Community Engagement of African Americans in the COVID-19 Era
Abstract and Introduction
African Americans, compared with all other racial/ethnic groups, are more likely to contract coronavirus disease 2019 (COVID-19), be hospitalized for it, and die of the disease. Psychosocial, sociocultural, and environmental vulnerabilities, compounded by preexisting health conditions, exacerbate this health disparity. Interconnected historical, policy, clinical, and community factors explain and underpin community-based participatory research approaches to advance the art and science of community engagement among African Americans in the COVID-19 era. In this commentary, we detail the pandemic response strategies of the Morehouse School of Medicine Prevention Research Center. We discuss the implications of these complex factors and propose recommendations for addressing them that, adopted together, will result in community and data-informed mitigation strategies. These approaches will proactively prepare for the next pandemic and advance community leadership toward health equity.
Racial/ethnic minority populations have historically borne a disproportionate burden of illness, hospitalization, and death during public health emergencies, including the 2009 H1N1 influenza pandemic and the Zika virus epidemic.[1–4] This disproportionate burden is due to a higher level of social vulnerability — “individual and community characteristics that affect capacities to anticipate, confront, repair, and recover from the effects of a disaster” — among racial/ethnic minority populations than among non-Hispanic White populations. These characteristics include, but are not limited to, low socioeconomic status and power, predisposing racial/ethnic minority populations in general and African Americans in particular to less-than-optimal living conditions. Some racial/ethnic minority populations are more likely than non-Hispanic White populations to live in densely populated areas, overcrowded housing, and/or multigenerational homes; lack adequate plumbing and access to clean water; and/or have jobs that do not offer paid leave or the opportunity to work from home.[6,7] These factors contribute to a person’s ability to comply with the mitigation mandates of the coronavirus disease 2019 (COVID-19) pandemic established to reduce risk for infection, such as physical distancing and sheltering in place.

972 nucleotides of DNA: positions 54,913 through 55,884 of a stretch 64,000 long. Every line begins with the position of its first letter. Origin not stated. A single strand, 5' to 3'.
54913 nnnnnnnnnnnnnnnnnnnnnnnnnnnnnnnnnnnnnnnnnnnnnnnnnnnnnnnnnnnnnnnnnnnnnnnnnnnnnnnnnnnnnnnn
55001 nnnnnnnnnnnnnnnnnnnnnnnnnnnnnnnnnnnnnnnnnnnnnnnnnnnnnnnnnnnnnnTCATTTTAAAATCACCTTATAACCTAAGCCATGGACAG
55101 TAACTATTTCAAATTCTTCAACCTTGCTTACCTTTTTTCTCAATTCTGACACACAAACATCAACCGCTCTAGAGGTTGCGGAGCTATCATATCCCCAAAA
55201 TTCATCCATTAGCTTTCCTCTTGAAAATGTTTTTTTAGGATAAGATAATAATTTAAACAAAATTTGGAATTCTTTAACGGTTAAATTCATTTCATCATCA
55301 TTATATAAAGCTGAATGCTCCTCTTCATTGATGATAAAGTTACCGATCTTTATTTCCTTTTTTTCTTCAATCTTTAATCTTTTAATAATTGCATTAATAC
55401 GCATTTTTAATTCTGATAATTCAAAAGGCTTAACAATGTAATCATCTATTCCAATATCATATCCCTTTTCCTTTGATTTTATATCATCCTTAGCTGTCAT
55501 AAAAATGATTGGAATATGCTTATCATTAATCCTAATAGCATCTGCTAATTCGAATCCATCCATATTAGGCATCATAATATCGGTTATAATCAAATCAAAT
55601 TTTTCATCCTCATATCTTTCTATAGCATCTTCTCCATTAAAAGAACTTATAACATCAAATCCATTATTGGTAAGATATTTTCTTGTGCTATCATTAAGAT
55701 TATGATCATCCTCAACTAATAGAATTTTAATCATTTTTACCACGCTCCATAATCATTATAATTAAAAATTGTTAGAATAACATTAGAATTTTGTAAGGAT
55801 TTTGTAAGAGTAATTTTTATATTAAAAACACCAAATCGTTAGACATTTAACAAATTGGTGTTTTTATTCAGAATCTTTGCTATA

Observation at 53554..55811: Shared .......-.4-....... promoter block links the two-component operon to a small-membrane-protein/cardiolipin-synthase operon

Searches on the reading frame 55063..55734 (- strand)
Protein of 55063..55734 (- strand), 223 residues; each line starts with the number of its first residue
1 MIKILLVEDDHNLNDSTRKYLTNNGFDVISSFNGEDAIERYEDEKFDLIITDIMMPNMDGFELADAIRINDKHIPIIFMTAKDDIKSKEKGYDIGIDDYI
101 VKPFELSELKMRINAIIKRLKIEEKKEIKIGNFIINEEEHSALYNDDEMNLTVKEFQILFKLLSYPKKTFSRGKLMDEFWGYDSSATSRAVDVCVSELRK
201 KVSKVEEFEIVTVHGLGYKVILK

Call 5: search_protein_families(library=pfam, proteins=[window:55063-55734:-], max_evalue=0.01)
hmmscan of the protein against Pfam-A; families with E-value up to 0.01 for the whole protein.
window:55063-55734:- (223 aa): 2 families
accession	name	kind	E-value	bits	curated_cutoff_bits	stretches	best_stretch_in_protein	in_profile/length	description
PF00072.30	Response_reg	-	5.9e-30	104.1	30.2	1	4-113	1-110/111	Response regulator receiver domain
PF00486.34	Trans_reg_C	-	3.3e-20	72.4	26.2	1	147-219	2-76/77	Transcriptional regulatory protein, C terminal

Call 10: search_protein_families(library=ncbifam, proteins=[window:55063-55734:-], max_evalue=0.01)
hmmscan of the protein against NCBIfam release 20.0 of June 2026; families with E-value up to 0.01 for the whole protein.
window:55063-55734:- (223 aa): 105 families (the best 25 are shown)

The COVID-19 pandemic presents new challenges for public health evaluators, policy makers, and practitioners, yet it mirrors historical trends in health disparities and poor health outcomes among African Americans. African Americans are more likely to contract, be hospitalized, and die of COVID-19–related complications.[9–12] Social vulnerability is often compounded by preexisting health conditions, exacerbated during times of crisis.[13–17]
Public health leaders are now at a critical juncture to advance health equity among vulnerable African Americans. To advance this health equity, we must first have a comprehensive understanding of the factors that create health disparities and the factors that can contribute to an effective, multilevel response. With this understanding, we can then deploy effective mitigation strategies based on a community-based participatory research framework that fosters and sustains community leadership in the assessment and implementation of culturally appropriate and evidence-based interventions that enhance translation of research findings for community and policy change.[18,19] The objective of this commentary is to 1) detail the interconnected historical, policy, clinical, community, and research challenges and considerations central to comprehensively advancing the art and science of community engagement among African Americans in the COVID-19 era; 2) describe The Morehouse School of Medicine Prevention Research Center (MSM PRC) pandemic response strategies, driven by community-based participatory research (CBPR); and 3) discuss community-centered implications and next steps for public health action.